Every AlumiTub is installed with a 1 inch threaded drain port on the base of the tub to allow for a pipe connection, so the water can drain to your desired place. We also offer an optional Drain Kit that stubs out from the side of the tub. Just open the valve to drain in the right direction. Instead of the Drain Kit, you can also use a submersible pump / siphon, or we can add a hose fitting for you to create your own drainage option. We can also customize the placement of the drain for you. Some customers prefer it on the side, to use a kitchen sink drain, or attach a small rope to the drain plug so it's easy to pull out when the tub is full. The Drain Kit allows easy drainage with the use of a valve located on the outside of the tub. It connects to the base of the tub under the firebox allowing for drainage to a convenient location - such as a garden, or back into the lake or ocean it came from (so long as it’s neutralized first if you were using chemical water treatments). To navigate water away from the tub use a 1" hose with a mechanical clamp to secure to the Drain Kit. Depending on your hot tubs location, you may want a different drainage system. If you won't be using the Drain Kit, a 1.25" snap drain plug can be used to plug the tub from the inside and a pump can help drain the water faster. If using a drain kit, a 1" snap drain plug can be used from the inside so the external PVC valve can be left open during freezing conditions.
How to assemble your wood fired hot tub
Cedar wood fired hot tubs can be difficult to assemble without carpentry experience, even when they come in a wood fired hot tub kit. AlumiTubs are a pre-assembled unit with minimal setup. Check out our video tutorial here to see how easy it is. AlumiTub wood fired hot tubs are assembled by placing the tub on a flat surface, wrapping insulation around the outside of the tub, placing the cedar planks beneath 2 ratchet straps holding them in place until you’ve made your way around the tub, and securing the cedar with 3 metal bands. Remove the ratchet straps, pop the chimney in, hang the thermometer around the cedar fence, fill it up and light the fire - it’s quicker than just about anything you can find at Ikea.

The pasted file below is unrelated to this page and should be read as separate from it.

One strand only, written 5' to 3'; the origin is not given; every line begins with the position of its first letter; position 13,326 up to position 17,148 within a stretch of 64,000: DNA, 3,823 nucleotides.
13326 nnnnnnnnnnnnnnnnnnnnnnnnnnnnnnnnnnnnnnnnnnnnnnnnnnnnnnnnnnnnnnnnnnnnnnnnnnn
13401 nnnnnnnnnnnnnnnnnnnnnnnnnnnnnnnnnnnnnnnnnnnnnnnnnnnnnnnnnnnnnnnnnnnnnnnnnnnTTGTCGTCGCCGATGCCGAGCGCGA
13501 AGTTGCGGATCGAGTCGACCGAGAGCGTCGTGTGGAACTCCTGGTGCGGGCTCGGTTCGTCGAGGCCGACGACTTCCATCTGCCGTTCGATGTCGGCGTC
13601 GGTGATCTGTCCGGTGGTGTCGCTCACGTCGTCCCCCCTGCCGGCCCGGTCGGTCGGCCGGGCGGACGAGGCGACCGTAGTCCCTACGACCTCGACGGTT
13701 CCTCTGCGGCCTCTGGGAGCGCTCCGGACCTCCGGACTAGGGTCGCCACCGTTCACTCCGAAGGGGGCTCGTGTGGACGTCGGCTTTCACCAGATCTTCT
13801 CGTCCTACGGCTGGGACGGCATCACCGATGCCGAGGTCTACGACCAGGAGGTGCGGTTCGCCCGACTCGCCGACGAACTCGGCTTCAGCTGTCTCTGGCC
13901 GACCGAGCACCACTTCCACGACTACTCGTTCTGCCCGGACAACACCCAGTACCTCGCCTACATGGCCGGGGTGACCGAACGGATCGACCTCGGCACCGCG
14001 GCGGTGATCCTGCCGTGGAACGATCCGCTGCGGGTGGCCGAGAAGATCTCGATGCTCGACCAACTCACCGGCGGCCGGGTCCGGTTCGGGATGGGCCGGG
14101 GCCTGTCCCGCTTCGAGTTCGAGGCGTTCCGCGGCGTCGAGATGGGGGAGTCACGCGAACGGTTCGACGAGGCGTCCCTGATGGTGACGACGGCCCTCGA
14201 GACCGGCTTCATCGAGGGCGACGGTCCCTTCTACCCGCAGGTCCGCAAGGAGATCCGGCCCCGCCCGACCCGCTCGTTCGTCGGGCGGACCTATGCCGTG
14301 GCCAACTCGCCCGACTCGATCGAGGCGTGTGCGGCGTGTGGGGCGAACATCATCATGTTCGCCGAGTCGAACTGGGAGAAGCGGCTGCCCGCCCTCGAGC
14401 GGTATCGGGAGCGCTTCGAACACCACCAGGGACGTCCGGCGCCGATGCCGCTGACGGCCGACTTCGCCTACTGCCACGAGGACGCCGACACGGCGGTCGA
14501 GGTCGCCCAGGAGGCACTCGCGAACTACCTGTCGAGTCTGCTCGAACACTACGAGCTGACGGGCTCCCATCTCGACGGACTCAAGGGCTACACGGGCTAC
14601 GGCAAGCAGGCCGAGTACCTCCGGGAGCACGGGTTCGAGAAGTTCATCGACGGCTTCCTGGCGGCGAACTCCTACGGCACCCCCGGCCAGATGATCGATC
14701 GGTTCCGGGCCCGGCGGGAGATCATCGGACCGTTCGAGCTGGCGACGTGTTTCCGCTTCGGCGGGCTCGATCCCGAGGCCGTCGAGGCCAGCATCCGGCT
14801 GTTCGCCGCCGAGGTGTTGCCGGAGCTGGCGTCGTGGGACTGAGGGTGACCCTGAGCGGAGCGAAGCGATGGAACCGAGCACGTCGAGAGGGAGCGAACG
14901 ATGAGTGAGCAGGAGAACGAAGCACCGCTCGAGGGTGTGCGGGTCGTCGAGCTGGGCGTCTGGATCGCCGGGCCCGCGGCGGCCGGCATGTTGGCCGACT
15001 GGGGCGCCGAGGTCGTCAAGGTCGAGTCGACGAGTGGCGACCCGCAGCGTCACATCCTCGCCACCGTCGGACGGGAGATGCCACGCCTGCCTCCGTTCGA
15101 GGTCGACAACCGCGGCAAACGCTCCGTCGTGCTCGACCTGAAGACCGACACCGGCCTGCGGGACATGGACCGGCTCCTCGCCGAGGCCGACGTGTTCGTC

Residential vs. off-grid wood fired hot tub use
Wood fired hot tubs are a match made in heaven for off-grid properties, but with their simple, classic cedar aesthetic, economical benefits, non-mechanical and installation-free set up, residential tubbers are often looking to create the natural experience a wood fired hot tub has to offer at their home. It’s important to consider your municipal bylaws before purchasing, as some areas have policy's against wood smoke. In most circumstances due to the submerged nature of the firebox, they’re not considered an open flame, and while most aren't CSA certified making them classified as a household wood stove, they operate in much the same way and can usually be enjoyed in most neighbourhoods. When in doubt, consult with your local fire department as it's not worth risking being unable to use it. Should you face limitations to wood fire use, or simply prefer the more modern offerings life has to offer, you can still have your cake and eat it too. Dual fuel wood fired hot tubs can offer you the best of both worlds, providing solutions to heat your tub with propane, gas, electricity or even solar energy. You can also install a simple water filtration system to extend the cleanliness just as long as you would in an electric hot tub, making it as practical for residential use as it is for cabins and cottages.
Wood burning hot tubs are also in high demand from Airbnb and short term accommodation providers. No wonder why! They can increase the volume of bookings and offer a unique experience that helps hosts earn more per stay. For hosts who don’t want to use chemical water treatments, the tub will need to be emptied and refilled between each booking. If you have a high turnover rate, we recommend installing a simple filtration system, using chemical water treatments like bromine, and even installing a dual fuel heat alternative like propane to simplify the experience for your guests. We receive several requests each year from hosts desperate for help because their guests damaged their hot tub by lighting the fire before their tub was full of water. This results in a warped firebox that renders it unusable for their next booking, and can damage other components of the tub and even cause physical harm. It’s no secret that people don’t always follow instructions, so streamlining the way the tub heats can help mitigate those risks and help hosts avoid interruptions. If you want to keep your wood fired hot tub basic without alternative heating or filtration, just be sure your guests are well aware of the importance of filling it with water before lighting the fire, keep the manual on hand, and help them get started by showing them how to get the fire roaring. Have dry wood for guests to load the firebox with, have them keep the lids on between uses, and show them how to top the fire up with logs now and then to keep it at temperature so they don't have to start from scratch the next day.